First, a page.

Let me remind everyone that secrecy and the security branch are more important now than ever. The Circle’s interpretation is that we face a hostile threat, against which we cannot defend. The need to protect this information is obvious. Our actions in Saint Mary must be commensurate with these circumstances. No weak links will be tolerated.”
Following this warning, the chairman presented a brief lecture about revised disinformation tactics, the centralized command structure at North Range, weapons systems in development, and other changes necessitated by the new policy. General Taylor absorbed the information, becoming especially interested when the chairman mentioned the hybrid program.
“Currently under General Taylor, the hybrid program will be consolidated with the security and flight operations branches. When North Range is operational, these functions will move there permanently. General Taylor?”
“The transfer procedures will begin at the end of this month. Transmit your summaries and status reports directly to Colonel Stone. The Nellis staff is at your disposal.”
“To Colonel Stone?”
“Yes. Colonel Stone will be the officer in charge of the combined functions that I just mentioned. He will, of course, assume the rank of brigadier general on August first.”
As General Taylor processed these new circumstances, begrudgingly impressed with the chairman’s selection of an “outsider” to run the show, Colonel Stone rose from his chair and walked towardthe chairman. Stone paused, making eye contact with each individual, including Colonel Bennet, whose head swiveled eagerly toward him.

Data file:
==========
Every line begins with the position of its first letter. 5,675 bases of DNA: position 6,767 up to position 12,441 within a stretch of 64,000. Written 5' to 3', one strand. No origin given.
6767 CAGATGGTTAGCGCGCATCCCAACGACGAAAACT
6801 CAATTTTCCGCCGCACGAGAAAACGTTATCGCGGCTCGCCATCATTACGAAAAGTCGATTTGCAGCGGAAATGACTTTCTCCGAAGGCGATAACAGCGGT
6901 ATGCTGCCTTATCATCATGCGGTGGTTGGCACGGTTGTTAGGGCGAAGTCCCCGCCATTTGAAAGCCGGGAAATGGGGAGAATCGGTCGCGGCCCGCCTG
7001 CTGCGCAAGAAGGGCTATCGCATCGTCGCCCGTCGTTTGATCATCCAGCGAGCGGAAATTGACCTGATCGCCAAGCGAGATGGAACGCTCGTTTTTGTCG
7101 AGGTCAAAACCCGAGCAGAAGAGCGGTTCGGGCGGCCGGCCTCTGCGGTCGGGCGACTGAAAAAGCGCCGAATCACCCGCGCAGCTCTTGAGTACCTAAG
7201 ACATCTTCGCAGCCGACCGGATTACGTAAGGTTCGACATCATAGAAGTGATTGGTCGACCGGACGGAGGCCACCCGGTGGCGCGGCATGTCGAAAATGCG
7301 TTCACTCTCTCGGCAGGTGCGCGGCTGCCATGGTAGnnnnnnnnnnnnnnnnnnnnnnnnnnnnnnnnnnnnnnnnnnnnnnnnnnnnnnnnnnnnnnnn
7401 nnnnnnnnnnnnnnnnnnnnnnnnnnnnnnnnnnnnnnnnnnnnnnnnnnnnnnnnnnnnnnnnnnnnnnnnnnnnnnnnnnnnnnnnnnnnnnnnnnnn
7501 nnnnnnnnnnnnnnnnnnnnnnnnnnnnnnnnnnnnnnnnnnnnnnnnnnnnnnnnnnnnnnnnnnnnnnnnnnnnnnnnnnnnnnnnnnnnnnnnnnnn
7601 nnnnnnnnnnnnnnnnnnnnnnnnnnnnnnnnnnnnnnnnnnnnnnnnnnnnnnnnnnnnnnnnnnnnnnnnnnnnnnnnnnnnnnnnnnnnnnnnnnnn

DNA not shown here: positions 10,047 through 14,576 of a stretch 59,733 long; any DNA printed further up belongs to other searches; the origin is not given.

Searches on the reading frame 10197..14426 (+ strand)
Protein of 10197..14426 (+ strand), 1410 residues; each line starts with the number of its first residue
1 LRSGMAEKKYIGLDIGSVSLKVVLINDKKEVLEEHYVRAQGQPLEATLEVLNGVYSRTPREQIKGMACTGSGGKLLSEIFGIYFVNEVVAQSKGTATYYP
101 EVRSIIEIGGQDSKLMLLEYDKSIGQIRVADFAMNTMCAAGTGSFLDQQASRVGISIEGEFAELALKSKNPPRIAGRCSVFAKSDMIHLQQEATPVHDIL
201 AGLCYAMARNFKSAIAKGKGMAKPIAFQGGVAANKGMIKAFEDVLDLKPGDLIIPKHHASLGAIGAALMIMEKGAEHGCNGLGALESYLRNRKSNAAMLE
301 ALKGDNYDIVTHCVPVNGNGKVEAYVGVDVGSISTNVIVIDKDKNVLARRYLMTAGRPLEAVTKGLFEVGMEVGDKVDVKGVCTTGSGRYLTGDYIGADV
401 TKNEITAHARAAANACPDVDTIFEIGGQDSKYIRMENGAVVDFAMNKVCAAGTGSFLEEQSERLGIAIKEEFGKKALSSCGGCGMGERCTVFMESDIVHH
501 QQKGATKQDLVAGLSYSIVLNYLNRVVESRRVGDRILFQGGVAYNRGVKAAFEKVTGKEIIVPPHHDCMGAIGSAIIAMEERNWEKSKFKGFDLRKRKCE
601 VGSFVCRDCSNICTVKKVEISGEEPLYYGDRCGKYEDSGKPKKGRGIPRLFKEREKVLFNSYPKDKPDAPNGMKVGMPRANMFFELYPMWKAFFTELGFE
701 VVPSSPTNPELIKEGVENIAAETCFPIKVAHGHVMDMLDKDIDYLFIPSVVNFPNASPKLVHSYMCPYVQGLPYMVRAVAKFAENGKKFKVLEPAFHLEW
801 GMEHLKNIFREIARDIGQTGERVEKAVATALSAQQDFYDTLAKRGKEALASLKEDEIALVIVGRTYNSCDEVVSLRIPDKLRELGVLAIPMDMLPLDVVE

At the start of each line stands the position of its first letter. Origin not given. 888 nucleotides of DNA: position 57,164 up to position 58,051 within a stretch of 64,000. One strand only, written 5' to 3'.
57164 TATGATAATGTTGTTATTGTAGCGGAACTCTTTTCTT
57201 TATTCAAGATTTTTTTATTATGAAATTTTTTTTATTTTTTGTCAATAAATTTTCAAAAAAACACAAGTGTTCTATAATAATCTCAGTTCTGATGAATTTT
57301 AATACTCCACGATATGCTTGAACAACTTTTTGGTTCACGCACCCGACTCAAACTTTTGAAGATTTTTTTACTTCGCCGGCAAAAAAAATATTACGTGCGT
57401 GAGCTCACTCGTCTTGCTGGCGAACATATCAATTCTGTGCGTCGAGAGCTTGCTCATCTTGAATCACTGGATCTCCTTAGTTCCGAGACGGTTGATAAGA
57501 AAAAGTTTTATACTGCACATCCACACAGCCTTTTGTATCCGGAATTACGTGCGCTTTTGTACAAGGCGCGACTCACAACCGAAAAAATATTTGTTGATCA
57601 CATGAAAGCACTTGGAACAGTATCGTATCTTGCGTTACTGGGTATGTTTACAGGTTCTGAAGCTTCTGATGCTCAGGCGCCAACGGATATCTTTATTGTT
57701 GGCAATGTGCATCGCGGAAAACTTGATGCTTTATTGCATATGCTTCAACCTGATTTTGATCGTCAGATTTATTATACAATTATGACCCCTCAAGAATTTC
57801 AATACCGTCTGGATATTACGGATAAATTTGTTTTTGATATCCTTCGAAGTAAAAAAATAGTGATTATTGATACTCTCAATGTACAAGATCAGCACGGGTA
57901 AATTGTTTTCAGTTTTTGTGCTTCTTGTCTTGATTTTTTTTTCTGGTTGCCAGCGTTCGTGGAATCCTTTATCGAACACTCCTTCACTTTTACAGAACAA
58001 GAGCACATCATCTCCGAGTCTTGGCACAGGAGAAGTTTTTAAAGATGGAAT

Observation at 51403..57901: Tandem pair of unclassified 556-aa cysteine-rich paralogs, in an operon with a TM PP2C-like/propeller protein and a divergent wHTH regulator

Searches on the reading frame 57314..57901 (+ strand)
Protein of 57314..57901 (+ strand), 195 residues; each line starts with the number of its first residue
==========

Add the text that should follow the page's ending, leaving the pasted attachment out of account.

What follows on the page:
“The Circle need not be concerned about my commitment to protect the project,” Stone said. “My strong recommendation is that we not only reaffirm the security function, but attack the problem of residual evidence. Colonel Bennet mentioned the criminality of our many actions. This was necessary, absolutely necessary. But it has left, for lack of a better phrase, a ‘paper trail.’ Isolation of government records, documents, publications, and whatever else we may think of, is highly important. This flank must be protected.”
Colonel Stone’s scrutiny of the working group settled onto General Taylor.
“The government’s credibility is at stake,” Stone said. “The public’s faith in its governing institutions is the fundamental mission. We will not fail, not on my watch.”
“Thank you, Colonel,” the chairman said. “Any questions? Does everyone know where we stand?”
None of the working group responded, except for Professor Moresby. “I can accept these changes, but I must insist on further communications efforts. I am certain the Circle would agree.” Like Colonel Stone, he rose to his feet. The old man’s limbs shook, so General Taylor braced him under the left elbow. He felt like it was the most useful thing he had done in a long time.
Finally, resting his hands on the table and taking a deep breath, Moresby continued,“If contact can be made in a more consistent way, perhaps this conflict we are preparing for can be avoided. I have seen too much war in my day. This is not something you should seek out. You said it yourself, Dennis, the functions work best together, despite the renewed importance of the defense profile.”
“Do what you can, Professor,” the chairman said.“Meeting adjourned.”
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